Scientists Identify A Novel Mitotic Regulatory Mechanism

December 12, 1997

A team of the Max-Planck Research Unit Enzymology of Protein Folding from Halle in cooperation with research teams of the Harvard University (Boston) and the University of Texas (Houston) shed light on the regulation of the cell cycle. Their findings appear in the Dec. 12. 1997 issue of Science and the results are expected to have considerable implications in the understanding of the mechanism of cell division.

The eukaryotic cell cycle is characterized by defined periods of preparation for chromosome replication (G1), DNA replication (S), preparation for mitosis (G2), and mitosis (M). Proper transition between these states require an evolutionarily highly conserved set of proline directed protein kinases. The overall principle underlying cell cycle regulation is the appropriately timed structural modification of proteins through kinase and phosphatase mediated phosphorylation/ dephosphorylation, and protein degradation.

The new results of the research teams suggest regulation of mitotic progression via a novel mechanism involving binding of a specialized protein (a so called peptidyl-prolyl cis/trans isomerase) to phosphorylated mitotic proteins and catalyzing a conformational change of these binding partners thereby allowing the correct exit from mitosis. The authors were able to show that this catalysis is extremely efficient and that the recognition of the binding partners is sequence- specific and extraordinary dependent on phosphorylation of the target sequences. This consensus binding specificity has been shown to correctly predict some novel isomerase targets. Surprisingly, the target sequences are overlapping with antigens recognized by a known mitosis-specific monoclonal antibody. Moreover, the unique substrate specificity of the essential mitotic isomerase has been rationalized based on the crystal structure and confirmed by mutational analysis.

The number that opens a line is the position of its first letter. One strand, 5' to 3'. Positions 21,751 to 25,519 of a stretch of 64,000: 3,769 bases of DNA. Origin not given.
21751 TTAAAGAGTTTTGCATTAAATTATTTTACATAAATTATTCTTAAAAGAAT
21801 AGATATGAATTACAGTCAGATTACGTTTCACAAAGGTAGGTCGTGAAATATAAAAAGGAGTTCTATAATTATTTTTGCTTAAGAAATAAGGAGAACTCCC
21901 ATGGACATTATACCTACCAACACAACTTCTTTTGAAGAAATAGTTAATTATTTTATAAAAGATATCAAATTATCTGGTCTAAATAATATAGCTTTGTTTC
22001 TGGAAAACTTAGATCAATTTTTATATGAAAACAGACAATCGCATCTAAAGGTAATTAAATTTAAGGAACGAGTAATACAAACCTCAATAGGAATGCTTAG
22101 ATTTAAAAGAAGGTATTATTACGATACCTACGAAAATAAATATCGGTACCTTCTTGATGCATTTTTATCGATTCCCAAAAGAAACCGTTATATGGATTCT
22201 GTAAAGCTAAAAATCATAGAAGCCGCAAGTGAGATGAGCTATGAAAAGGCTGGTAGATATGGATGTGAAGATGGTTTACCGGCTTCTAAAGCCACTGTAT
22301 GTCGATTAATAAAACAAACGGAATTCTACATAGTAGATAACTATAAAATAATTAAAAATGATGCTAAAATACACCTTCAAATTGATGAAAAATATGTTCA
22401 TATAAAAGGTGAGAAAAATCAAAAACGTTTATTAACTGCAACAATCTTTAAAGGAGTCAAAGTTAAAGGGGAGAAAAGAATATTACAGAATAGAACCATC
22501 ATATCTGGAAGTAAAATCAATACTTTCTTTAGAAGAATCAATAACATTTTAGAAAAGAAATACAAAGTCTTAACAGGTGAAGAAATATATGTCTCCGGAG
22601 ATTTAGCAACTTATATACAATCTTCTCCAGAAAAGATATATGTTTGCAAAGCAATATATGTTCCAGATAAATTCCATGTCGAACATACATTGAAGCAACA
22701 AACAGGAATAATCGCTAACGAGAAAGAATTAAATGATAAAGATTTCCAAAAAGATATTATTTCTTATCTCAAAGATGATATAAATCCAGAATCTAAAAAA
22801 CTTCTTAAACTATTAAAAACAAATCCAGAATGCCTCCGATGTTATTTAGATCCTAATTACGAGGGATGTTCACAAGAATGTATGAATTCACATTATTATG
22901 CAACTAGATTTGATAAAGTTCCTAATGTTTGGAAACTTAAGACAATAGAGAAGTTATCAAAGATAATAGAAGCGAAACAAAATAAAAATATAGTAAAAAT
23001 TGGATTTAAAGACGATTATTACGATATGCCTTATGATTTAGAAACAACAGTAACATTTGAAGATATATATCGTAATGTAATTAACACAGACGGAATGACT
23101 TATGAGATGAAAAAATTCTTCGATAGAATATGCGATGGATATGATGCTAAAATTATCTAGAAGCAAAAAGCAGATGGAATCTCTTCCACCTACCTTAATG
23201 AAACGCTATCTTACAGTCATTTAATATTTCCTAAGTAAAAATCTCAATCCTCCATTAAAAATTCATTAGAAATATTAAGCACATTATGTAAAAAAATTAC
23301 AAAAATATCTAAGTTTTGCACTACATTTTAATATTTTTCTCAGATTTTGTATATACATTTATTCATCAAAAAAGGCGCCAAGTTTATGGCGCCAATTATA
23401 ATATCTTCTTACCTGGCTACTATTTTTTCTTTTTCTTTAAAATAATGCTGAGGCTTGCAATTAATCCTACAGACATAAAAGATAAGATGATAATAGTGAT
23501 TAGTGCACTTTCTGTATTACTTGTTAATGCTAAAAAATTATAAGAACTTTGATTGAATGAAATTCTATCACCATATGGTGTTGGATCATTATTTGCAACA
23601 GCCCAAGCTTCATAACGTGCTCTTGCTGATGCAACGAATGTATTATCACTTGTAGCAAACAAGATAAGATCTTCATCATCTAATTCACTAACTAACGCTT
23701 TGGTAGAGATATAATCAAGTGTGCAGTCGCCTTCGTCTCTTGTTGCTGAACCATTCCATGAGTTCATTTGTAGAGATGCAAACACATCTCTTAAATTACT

In summary, the identification of an essential isomerase that both negatively regulates entry into mitosis and is required for proper progression through mitosis provided new insights with respect to the general design of drugs arresting cell in mitosis. This novel drug target might be important for the development of anti-cancer agents.


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